For small caliber cartridges of the above mentioned kind, there exist repeating military rifles. Among these are, for instance, the sniper weapons of the East Germany. Such a weapon could be equipped with a changeable original barrel as well as an exchange barrel for large caliber cartridges and be further fitted with a silencer.
Preference is given, however, to a weapon system for use with the disclosed device, which includes a handgun designed with a gas pressure loader, and with which the bore is provided with a gas removal device (for instance, gas boring, cylinder for gas piston).
The existing barrel and the exchange barrel have their respective gas removal devices, thus the barrels are easily exchangeable. Accordingly, consideration has been given to the lessened gas pressure and altered gas pressure in the large caliber bore, by which the bullet is accelerated just barely under the supersonic level.
Moreover, the handgun for use with the disclosed device, is preferably designed as a rapid fire weapon, which as a standard weapon of a soldier is especially suited for commando task forces. The exchange of a barrel in a rapid-fire weapon does not bring about any significant weapon alteration procedures. The large caliber cartridges have the same length and the same base dimensions as the small caliber cartridges, the magazine remains unchanged, and all service elements and hand grips remain unchanged. Under certain circumstances it is advantageous to employ a modified visual sight, since the ballistics of the large caliber cartridges vary strongly from the ballistics of the small caliber cartridges.
The large caliber cartridge, can be a bottle shaped cartridge with a scarcely perceptible neck, or even a conically tapered cartridge without any neck. Essentially, especially in the latter case, the cone apex angle of the large caliber cartridge shell is larger than that of the small caliber cartridge shell. Thus, if the small caliber cartridge is erroneously placed in the cartridge chamber for the large caliber cartridge, it will not permit itself to be completely inserted. Where the large caliber cartridge is concerned, one should strive for a bullet with the greatest possible weight and, accordingly, the greatest possible caliber. In that effort, compromises may be made if a silencer or the like is already at hand, the caliber of which is somewhat smaller than the largest possible caliber which might have been obtained for the large caliber cartridge.
Such a large caliber bullet, because of its correspondingly large cross-section, has only a moderate penetration power. However, the said large bullet has a very high retention power on a living body, because the bullet transfers its entire kinetic energy to the said body.
Thus, a subsonic cartridge, in accord with the disclosed device, penetrates a “bulletproof vest” with a conventional 7.62 mm bullet. However, against the improved body protection favored now by NATO, which is made of 1.2 mm titanium sheet metal and 20 layers of Aramid fiber material (Kevlar), the said bullet is no longer effective, because it collapses or mushrooms against the titanium sheet metal. Further, against the said improved protection, the considerable cross section of the material is not fully penetrated but only tears and the bullet is retained by the Aramid fiber layer or slowed to the point of loss of effectiveness.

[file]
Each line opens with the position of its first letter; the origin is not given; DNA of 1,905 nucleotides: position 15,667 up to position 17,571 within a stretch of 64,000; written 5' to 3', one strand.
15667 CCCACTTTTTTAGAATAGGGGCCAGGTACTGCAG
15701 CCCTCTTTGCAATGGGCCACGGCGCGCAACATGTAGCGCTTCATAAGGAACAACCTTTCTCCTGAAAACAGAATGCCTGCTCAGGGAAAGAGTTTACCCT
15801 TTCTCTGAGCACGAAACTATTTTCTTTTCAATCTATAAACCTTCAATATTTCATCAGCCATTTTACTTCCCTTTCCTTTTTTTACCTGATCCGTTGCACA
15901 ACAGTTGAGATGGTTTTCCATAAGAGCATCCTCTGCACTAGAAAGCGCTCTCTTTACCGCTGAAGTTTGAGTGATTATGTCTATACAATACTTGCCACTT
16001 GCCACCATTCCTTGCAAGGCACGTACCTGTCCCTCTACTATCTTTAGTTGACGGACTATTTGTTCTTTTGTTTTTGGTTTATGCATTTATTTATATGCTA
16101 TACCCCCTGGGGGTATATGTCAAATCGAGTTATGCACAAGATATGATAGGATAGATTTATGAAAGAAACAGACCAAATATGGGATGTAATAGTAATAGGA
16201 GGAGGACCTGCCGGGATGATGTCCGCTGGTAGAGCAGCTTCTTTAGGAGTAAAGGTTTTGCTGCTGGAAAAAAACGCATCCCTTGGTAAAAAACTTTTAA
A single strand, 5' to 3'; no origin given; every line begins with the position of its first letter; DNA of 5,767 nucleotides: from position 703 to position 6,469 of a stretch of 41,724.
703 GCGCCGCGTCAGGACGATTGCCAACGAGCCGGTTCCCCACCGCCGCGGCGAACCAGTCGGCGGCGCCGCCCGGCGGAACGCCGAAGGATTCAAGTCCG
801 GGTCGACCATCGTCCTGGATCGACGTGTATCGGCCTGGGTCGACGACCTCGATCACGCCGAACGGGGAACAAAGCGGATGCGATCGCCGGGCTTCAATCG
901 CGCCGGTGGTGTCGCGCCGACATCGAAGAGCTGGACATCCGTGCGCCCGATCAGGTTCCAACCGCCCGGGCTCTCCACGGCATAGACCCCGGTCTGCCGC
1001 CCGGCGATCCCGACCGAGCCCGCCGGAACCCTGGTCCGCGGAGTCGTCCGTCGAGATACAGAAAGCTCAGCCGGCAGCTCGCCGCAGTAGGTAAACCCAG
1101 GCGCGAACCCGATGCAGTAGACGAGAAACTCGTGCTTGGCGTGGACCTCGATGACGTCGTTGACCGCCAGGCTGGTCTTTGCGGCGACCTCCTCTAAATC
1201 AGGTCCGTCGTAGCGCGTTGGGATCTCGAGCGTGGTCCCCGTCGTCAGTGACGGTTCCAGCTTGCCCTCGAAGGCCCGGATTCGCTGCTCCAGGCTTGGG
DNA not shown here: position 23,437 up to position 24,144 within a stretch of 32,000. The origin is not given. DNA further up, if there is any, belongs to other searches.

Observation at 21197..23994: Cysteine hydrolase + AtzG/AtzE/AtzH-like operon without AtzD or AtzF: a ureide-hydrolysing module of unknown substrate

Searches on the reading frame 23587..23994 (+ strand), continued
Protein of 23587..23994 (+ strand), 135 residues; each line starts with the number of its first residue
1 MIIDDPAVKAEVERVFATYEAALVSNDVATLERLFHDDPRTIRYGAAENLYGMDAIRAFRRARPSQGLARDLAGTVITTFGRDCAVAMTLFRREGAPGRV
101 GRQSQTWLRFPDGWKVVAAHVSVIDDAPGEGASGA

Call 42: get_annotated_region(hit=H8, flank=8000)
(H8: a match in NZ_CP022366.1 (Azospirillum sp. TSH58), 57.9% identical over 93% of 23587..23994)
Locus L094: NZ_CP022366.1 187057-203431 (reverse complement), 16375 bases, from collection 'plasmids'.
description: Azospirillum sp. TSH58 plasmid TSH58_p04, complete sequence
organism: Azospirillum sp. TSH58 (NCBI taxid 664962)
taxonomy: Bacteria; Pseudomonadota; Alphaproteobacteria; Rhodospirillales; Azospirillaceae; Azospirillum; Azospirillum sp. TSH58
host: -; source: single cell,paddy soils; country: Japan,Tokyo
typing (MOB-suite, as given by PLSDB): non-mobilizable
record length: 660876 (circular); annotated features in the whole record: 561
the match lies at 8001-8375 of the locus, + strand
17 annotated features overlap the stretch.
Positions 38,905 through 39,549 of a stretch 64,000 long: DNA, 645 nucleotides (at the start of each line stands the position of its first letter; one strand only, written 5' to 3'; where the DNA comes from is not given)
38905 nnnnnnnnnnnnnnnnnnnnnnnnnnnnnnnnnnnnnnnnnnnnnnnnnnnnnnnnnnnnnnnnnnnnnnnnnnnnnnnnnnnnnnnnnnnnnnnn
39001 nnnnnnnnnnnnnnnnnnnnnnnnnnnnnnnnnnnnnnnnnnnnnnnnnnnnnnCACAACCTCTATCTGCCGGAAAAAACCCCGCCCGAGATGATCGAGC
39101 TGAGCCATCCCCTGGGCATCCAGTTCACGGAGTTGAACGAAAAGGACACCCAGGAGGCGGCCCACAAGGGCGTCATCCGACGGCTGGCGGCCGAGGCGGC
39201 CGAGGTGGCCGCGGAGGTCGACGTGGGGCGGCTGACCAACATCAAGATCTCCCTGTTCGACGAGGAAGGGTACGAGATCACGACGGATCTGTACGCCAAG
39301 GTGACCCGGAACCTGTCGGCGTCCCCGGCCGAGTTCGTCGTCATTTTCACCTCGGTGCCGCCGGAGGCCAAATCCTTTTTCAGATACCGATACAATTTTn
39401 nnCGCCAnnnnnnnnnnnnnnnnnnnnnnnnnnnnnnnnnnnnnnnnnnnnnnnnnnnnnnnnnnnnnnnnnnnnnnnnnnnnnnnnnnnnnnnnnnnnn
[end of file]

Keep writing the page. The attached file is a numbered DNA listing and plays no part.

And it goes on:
In order to overcome this disadvantage, in accord with the disclosed device, the bullet of the large caliber cartridge is a pointed bullet, even though, such a bullet as compared to a blunted or softly rounded bullet has a lesser weight. With the sharpened point, upon impact, the point brings against the titanium so high a loading per cross-sectional area, that a small area penetration can be made. Subsequently, the pressure of the remaining body of the bullet in a forward direction, splits the penetrated point apart with little loss in energy. Even the Aramid fibers do not need to be separated over the entire cross-section of the bullet, but are pressed randomly and with little energy expenditure away from one another by the pointed bullet tip.
To penetrate the Aramid fiber layers, a core is placed in the bullet, which forms the said point and which is made of tungsten carbide or preferentially, steel. Such a point remains practically undeformed upon striking titanium sheet and separates the Aramid fibers without difficulty.
It will be understood that the above description does not limit the invention to the above-given details. It is contemplated that various modifications and substitutions can be made without departing from the spirit and scope of the following claims.
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|U.S. Classification||42/77, 102/439|
|International Classification||F41A11/02, F41A21/00|
|Cooperative Classification||F41A21/00, F41A11/02|
|European Classification||F41A21/00, F41A11/02|
|Aug 29, 2001||AS||Assignment|
|Jun 9, 2006||FPAY||Fee payment|
Year of fee payment: 4
|Jul 26, 2010||REMI||Maintenance fee reminder mailed|
|Dec 17, 2010||LAPS||Lapse for failure to pay maintenance fees|
|Feb 8, 2011||FP||Expired due to failure to pay maintenance fee|
Effective date: 20101217